Employment Status of Medical Practitioners

Woman in a light pink blazer on the phone and writing on a notepad
This recent determination of the Tax Appeal Commissioners (117TACD2021) concerned the question of whether dentists, doctors and a dental hygienist engaged by the appellant were self-employed persons. The appellant was a sole trader operating a “clinic” providing dental and medical services. The appellant was not a qualified dentist or doctor. Dentists were engaged under a “Dental Associate Agreement” and the dental hygienist and gynecologists were engaged under written contracts. The appellant provided the use of premises, equipment, instruments including a functioning surgery for dentists and doctors. Nursing and reception staff were employed and remunerated by the appellant.

Payment made by patients were paid into the appellant’s clinic bank account and accounted for as turnover of the practice. Payments to the practitioners were treated as expenses of the practice. The practitioners were registered as self-employed, engaged their own accountants and filed their own tax returns. A monthly reconciliation of fees was undertaken based on agreed fee-sharing percentages. For PRSI and GMS patients, the patients provided details at the clinic reception and payment in relation to these patients came directly from the insurer to the practitioner.

The contracts between the appellant and the practitioners contained substitution clauses and stated that where the practitioners were required to correct faulty or substandard work, they were obliged to do so in their own time and cost. Practitioners were responsible for their own professional indemnity and public liability insurance costs.

Having examined the case facts, the Appeal Commissioners determined the following:

  • The appellant did not prove that there was no mutuality of obligation;
  • The appellant exercised no control over how the practitioners performed the work but did exercise control over all other aspects of the operation;
  • The work of the practitioners formed an integral part of the business;
  • The practitioners had no role in the management of the clinic and were not found to be in business on their own account;
  • There was minimal opportunity for the practitioners to profit from their work
  • The appellant held the stronger bargaining position
  • In practice, all work was performed personally by the practitioners

Taking all factors into consideration, the Appeal Commissioner determined that the practitioners were employees working under contracts of service.

Code of Practice on Determining Employment Status 

The most recent Code of Practice on Determining Employment Status was released in July 2021. The Code has been updated by an interdepartmental working group from the Department of Social Protection, Revenue and the Workplace Relations Commission.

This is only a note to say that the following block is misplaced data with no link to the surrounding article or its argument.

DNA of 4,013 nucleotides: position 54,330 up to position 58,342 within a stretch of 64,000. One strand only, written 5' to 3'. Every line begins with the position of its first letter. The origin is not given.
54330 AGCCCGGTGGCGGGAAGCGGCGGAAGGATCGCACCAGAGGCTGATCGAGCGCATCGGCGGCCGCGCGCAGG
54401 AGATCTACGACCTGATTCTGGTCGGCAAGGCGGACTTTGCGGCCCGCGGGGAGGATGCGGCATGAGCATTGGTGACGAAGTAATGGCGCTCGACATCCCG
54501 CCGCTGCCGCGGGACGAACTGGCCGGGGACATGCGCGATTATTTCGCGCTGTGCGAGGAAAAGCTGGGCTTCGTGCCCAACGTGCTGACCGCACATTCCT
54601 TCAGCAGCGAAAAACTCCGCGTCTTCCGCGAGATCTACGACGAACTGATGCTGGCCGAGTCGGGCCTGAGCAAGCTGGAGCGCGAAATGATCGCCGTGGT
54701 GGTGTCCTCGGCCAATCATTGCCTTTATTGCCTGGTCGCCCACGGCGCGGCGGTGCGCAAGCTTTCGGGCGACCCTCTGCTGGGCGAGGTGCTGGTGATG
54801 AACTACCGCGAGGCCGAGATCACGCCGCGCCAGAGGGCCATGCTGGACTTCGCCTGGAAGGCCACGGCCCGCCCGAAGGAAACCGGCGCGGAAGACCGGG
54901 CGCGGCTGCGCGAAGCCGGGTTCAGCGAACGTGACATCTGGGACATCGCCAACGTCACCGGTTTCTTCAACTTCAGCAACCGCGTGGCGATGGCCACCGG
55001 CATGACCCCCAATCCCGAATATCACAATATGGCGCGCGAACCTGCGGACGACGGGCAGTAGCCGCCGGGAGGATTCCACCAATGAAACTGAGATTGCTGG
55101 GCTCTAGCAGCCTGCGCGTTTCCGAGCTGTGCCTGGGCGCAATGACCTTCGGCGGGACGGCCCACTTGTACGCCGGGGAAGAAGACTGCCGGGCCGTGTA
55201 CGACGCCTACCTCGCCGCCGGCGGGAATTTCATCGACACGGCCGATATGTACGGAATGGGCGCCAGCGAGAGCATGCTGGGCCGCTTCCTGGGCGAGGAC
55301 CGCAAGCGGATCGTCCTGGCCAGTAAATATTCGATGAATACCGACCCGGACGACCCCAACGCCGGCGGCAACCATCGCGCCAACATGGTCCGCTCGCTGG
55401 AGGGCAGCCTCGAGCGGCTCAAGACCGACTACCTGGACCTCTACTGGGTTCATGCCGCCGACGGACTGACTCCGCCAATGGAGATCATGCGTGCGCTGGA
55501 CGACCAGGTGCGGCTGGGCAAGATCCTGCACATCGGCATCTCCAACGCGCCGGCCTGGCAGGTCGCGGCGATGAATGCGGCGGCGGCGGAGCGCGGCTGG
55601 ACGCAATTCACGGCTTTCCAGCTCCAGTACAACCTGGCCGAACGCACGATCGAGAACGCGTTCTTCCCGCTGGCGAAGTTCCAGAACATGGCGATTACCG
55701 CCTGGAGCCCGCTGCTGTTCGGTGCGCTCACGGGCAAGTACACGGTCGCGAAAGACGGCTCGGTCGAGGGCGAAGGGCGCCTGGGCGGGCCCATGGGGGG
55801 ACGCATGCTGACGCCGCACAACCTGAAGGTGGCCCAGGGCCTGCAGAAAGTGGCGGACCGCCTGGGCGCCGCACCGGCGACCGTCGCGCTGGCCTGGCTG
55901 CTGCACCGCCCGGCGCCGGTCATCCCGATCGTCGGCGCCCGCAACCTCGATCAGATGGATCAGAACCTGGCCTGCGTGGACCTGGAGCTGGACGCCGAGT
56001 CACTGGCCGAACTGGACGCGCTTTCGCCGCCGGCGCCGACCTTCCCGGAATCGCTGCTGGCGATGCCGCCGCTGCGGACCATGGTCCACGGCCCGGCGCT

It is noted in the Code that it is intended to be a “living document” that will continue to be updated to reflect changes in the labour market, legislation and case law. It is proposed that the Code be placed on a statutory footing, with legislation to be brought forward this year. 

The purpose of the Code is to provide an understanding of employment status, taking into account labour market practices and developments in caselaw and legislation. 

The Code aims to benefit employers, employees, independent contractors and legal and HR professionals. 

Aerial view of a person typing on a laptop
The Code acknowledges that there is no single, clear definition of the terms “employed” or “self-employed” in Irish or EU law. It describes typical characteristics of employment and self-employment and it provides details on the key factors to be considered:

  • Mutuality of obligation
  • Substitution
  • The Enterprise Test
  • Integration
  • Control

The Code confirms that none of the factors is determinative on its own and when making a determination on an individual’s employment status, it is necessary to take all factors into account and to weigh them up.

The Code states that where misclassification occurs PRSI and tax must be paid for the full period concerned.

Final Comment 

Recent cases heard by the Tax Appeal Commission and Courts provide important guidance to approach analysing arrangements between businesses and workers for the purposes of determining individuals’ employment status. The employment landscape continues to evolve with growing number of individuals working in the so-called gig economy. It is advisable for employers to continually review payments made to contractors to ensure that they are being dealt with correctly for PAYE, PRSI and USC purposes. 

Sarah Fagan
Mairéad Hennessy

Mairéad is founder of Taxkey, a specialist practice providing virtual tax partner services to accountancy firms around Ireland.